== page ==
Massive Open Online Courses have many advantages, in particular during these times of remote learning. Yet, savvy institutions do not ignore the drawbacks of these courses. Still, the benefit for creating MOOCs offers the university additional revenue streams. Knowing these limitations lets institutions build strategies which balance the integrity of on campus instruction with the rewards of MOOCs. Here are the four disadvantages that schools must navigate.
Staff may not feel valued.
Professors could be seen as nothing more than teaching assistants. Massive Open Online Courses let the same course be taught across the country by the same professors. Staff may view this in the negative. Professors may not feel valued for their expertise. Faculty may fight building a MOOC. Instructors may fear that once they have built a MOOC, they have lost their value to the school. Also, faculty may see MOOCs as a killer of traditional higher education. Who needs professors when an adjunct can watch a host of MOOCs?
They are too big to manage.
It’s difficult to facilitate a discussion of 150,000 students. Yes, message boards, forums and chat rooms offer an alternative to classroom discussion. The intimacy of face-to-face conversations is lost. Also, when MOOCs are strictly all online, they have a high abandonment rate. Blended learning events bump up participation a bit. Still, discussion is a challenge. Also, grading papers is hard to do. It is difficult to keep track of 150,000 student assignments. Real time question answering is near impossible. Yes, software exists to give students feedback on their responses. Still, this software is ill-suited to pick up the nuances of language. Peer evaluation may be negative and biased without oversight. Peer grading may be erratic and of poor quality. Professors are unable to give students one-on-one feedback. Still, a lack of follow-through can create other hurdles.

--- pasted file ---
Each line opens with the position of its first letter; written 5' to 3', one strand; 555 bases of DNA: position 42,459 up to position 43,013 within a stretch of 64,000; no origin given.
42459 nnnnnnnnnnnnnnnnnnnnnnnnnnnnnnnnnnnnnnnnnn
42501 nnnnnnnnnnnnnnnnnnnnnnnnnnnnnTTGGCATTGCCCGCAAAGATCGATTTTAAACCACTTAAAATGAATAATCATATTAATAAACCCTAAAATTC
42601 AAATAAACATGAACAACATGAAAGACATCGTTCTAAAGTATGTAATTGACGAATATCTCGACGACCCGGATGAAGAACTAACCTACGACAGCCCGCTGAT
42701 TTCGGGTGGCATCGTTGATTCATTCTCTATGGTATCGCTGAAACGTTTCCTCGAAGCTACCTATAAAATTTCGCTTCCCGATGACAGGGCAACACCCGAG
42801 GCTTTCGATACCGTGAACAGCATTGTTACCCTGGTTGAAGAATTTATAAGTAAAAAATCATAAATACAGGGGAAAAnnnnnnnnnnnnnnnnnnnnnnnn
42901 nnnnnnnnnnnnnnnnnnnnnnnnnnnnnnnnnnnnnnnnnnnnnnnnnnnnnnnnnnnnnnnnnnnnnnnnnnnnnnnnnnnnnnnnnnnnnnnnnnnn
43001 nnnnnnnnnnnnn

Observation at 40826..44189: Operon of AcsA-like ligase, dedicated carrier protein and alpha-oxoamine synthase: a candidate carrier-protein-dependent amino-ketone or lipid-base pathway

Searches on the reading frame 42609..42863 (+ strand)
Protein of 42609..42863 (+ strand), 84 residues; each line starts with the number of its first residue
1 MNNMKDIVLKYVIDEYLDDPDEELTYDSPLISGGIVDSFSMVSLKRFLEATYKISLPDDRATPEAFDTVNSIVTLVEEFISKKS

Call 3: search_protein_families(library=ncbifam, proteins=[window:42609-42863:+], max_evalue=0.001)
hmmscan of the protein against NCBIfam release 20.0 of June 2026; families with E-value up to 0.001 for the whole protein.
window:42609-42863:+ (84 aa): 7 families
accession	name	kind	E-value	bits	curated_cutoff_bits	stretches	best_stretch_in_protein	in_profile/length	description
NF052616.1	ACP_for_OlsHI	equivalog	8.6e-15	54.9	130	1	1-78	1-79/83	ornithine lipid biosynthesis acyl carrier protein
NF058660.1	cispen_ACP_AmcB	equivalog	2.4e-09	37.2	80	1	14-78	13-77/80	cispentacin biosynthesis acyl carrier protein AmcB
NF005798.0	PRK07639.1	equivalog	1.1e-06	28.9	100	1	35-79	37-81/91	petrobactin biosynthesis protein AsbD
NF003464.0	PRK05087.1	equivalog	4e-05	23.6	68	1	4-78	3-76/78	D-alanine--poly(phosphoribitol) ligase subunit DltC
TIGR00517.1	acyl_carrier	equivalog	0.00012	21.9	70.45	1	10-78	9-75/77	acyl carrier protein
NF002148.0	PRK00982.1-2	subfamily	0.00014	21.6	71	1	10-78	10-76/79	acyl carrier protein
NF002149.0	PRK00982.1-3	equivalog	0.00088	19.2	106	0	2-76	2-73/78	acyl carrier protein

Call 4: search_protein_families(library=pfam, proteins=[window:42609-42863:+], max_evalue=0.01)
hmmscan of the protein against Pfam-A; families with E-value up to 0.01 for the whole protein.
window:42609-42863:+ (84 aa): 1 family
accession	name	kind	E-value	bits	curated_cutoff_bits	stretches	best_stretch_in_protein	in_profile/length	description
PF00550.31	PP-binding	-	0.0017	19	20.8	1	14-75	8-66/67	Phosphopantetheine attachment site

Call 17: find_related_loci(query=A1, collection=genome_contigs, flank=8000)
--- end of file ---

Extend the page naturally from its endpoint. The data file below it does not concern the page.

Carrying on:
New concerns to address.
At the same time, new questions pop up when building MOOCs. Which languages do you offer? How do you present content for the visually impaired? Also, intellectual property and financial details must be sorted. Who owns the online course when a professor moves to another university? Who gets paid for teaching the course? What about offering a course after a professor retires? Who gets paid for creating the course? How will the course meet the needs of students with disabilities, such as vision impaired? Likewise, plans must be made to update the course. MOOCs often do not offer credit. Yet, few MOOCs do earn partial credit. Colleges need to define where MOOCs fit in with present degree programs. Yet, these are just a sample of the questions schools must answer before committing to MOOCs.
They are not the same experience.
Still, MOOCs do not give the same college experience as being on campus. MOOCs cannot genuinely replace human interactions in and outside the classroom. MOOCs do not let students dig into and explore the difficulties of a discipline. Likewise, MOOCs let students binge on entire lectures rather than digesting the information at a slower pace. Courses needing hands-on practice are difficult to teach in MOOCs. The teacher-student relationships which are built in the physical classroom are difficult to build. The opportunity for students to connect with mentors is difficult to do in a 150,000 person classroom. In other words, MOOCs lack the community of a campus.
In sum, institutions need to be mindful of the disadvantages MOOCs bring with them. MOOCs may be viewed in the negative. Administrators will need to take steps to make sure their staff feel valued. Financial and intellectual property must be sorted when building MOOCs. Universities need to be mindful that offering a MOOC is not a replacement for the campus community. The savvy institution will offer MOOCs alongside their on campus degree programs.